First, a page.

(Bloomberg) — ConocoPhillips agreed to acquire Royal Dutch Shell Plc’s Permian Basin assets for $9.5 billion in cash, accelerating the consolidation of the largest U.S. oil patch.
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The deal will give ConocoPhillips additional daily production in 2022 of about 200,000 barrels of oil equivalent, it said Monday in a statement. That will make the Houston-based company one of the Permian’s biggest producers, rivaling Pioneer Natural Resources Co. and Chevron Corp. in terms of crude output.
The Permian, which straddles West Texas and New Mexico, is the world’s busiest shale patch and accounts for nearly half the current activity in U.S. oil fields. ConocoPhillips already boosted its footprint there earlier this year when it took over independent producer Concho Resources Inc. for about $13 billion.
ConocoPhillips said it will fund the latest transaction with cash on hand. Based on current futures prices and estimated production, next year’s free cash flow from the acquired operations is estimated at $1.9 billion. The company also announced a 7% bump in its dividend to 46 cents per share.
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“The deal came in at $42,000 per net acre and $54,000 per flowing barrel, both much higher than its Concho deal, although oil prices are up 64% since then. Conoco’s balance sheet can absorb the costs, but the deal is a far cry from its value-investing mantra, especially since Shell is a motivated seller and few peers can write a check this large.”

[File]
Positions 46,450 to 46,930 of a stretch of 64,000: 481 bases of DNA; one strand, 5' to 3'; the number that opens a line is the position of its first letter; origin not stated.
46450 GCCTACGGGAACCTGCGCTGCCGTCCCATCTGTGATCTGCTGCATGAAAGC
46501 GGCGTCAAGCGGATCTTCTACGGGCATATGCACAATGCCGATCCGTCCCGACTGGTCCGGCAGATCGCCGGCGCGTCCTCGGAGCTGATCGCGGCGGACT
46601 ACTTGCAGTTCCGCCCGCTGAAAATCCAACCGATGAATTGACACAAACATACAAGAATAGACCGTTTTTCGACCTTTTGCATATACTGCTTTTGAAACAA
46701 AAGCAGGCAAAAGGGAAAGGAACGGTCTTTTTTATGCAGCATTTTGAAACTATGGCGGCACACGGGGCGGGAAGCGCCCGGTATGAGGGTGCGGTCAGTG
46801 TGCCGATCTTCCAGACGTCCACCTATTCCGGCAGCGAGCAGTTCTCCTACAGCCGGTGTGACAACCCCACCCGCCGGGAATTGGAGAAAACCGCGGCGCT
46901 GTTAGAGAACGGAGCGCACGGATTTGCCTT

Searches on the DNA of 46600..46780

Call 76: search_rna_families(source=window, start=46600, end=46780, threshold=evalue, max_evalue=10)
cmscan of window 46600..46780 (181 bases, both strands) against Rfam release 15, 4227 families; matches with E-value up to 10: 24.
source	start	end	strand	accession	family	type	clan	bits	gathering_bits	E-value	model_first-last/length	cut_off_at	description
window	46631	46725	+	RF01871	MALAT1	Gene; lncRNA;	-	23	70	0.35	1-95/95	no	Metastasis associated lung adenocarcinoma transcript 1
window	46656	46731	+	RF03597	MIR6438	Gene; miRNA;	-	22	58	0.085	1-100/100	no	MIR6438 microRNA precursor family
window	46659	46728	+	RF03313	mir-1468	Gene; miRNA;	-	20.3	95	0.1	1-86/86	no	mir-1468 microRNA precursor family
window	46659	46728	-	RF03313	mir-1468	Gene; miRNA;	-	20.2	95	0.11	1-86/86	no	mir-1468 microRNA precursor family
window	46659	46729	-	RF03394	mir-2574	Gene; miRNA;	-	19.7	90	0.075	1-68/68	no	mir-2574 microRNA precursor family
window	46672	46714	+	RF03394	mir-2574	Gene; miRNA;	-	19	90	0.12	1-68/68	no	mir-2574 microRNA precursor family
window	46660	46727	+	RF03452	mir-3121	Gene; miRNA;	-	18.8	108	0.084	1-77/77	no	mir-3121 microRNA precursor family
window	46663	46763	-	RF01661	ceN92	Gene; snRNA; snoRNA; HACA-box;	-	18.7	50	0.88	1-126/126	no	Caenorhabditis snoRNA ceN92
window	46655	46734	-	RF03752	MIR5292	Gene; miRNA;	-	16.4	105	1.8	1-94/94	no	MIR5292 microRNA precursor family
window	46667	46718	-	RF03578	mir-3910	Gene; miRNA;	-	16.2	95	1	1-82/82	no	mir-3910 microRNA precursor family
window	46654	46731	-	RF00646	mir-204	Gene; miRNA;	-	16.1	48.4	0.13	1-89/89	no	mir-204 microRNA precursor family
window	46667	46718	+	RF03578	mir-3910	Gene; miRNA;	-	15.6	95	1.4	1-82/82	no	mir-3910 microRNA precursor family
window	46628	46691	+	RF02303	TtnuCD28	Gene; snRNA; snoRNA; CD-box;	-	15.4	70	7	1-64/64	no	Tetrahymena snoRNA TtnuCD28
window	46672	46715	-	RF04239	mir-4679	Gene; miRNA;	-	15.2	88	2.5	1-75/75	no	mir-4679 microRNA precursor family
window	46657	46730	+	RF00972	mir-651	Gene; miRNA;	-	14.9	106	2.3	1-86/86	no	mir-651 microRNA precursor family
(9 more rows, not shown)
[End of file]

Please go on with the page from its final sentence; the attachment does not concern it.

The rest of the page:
–Fernando Valle, senior energy analyst, and Brett Gibbs, associate analyst
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In Shell’s hands, the Permian operations were “sub-scale,” Upstream Director Wael Sawan said in an interview. “To truly unlock the full value of an asset like this you need the scale,” he said.
Sawan added that the deal gives Shell the equivalent of more than a decade’s worth of cash flow from the Permian assets. The company said in a statement the proceeds will be used to fund $7 billion in additional shareholder distributions after the close of the transaction, which is expected in the fourth quarter. It also disclosed the Permian business had a pretax operating loss of $491 million in 2020, a year in which oil prices collapsed due to the pandemic.
Shell’s retreat from the Permian comes as the Anglo-Dutch giant reconfigures its strategy in favor of less carbon-intensive fuels while targeting net-zero emissions. Shell was ordered by a Dutch court in May to slash emissions harder and faster than planned after losing a case against an arm of Friends of the Earth.
The transaction is the latest in a string of shale-related transactions in 2021. Fueled by higher cash flows on the back of a recovering oil price, independent U.S. exploration and production companies have sought out mergers to cut costs and gain scale, with the encouragement of investors who have suffered over several years of disappointing returns from the industry.
U.S. shale has also kept a lid on production in the past year despite the rebound in prices, in an effort to avoid repeating the output boom during the previous cycle that led to a glut and helped erode profitability.
ConocoPhillips was little changed at $57.15 at 5:43 p.m. in after-hours trading in New York. Shell’s American Depositary Receipts climbed 1.3% to $40.
Morgan Stanley and Tudor, Pickering, Holt & Co. are Shell’s financial advisers on the deal and Norton Rose Fulbright is its legal adviser. Goldman Sachs Group Inc. is ConocoPhillips’s financial adviser and Baker Botts LLP is its legal adviser.
(Updates with comments from Shell executive in fifth paragraph)
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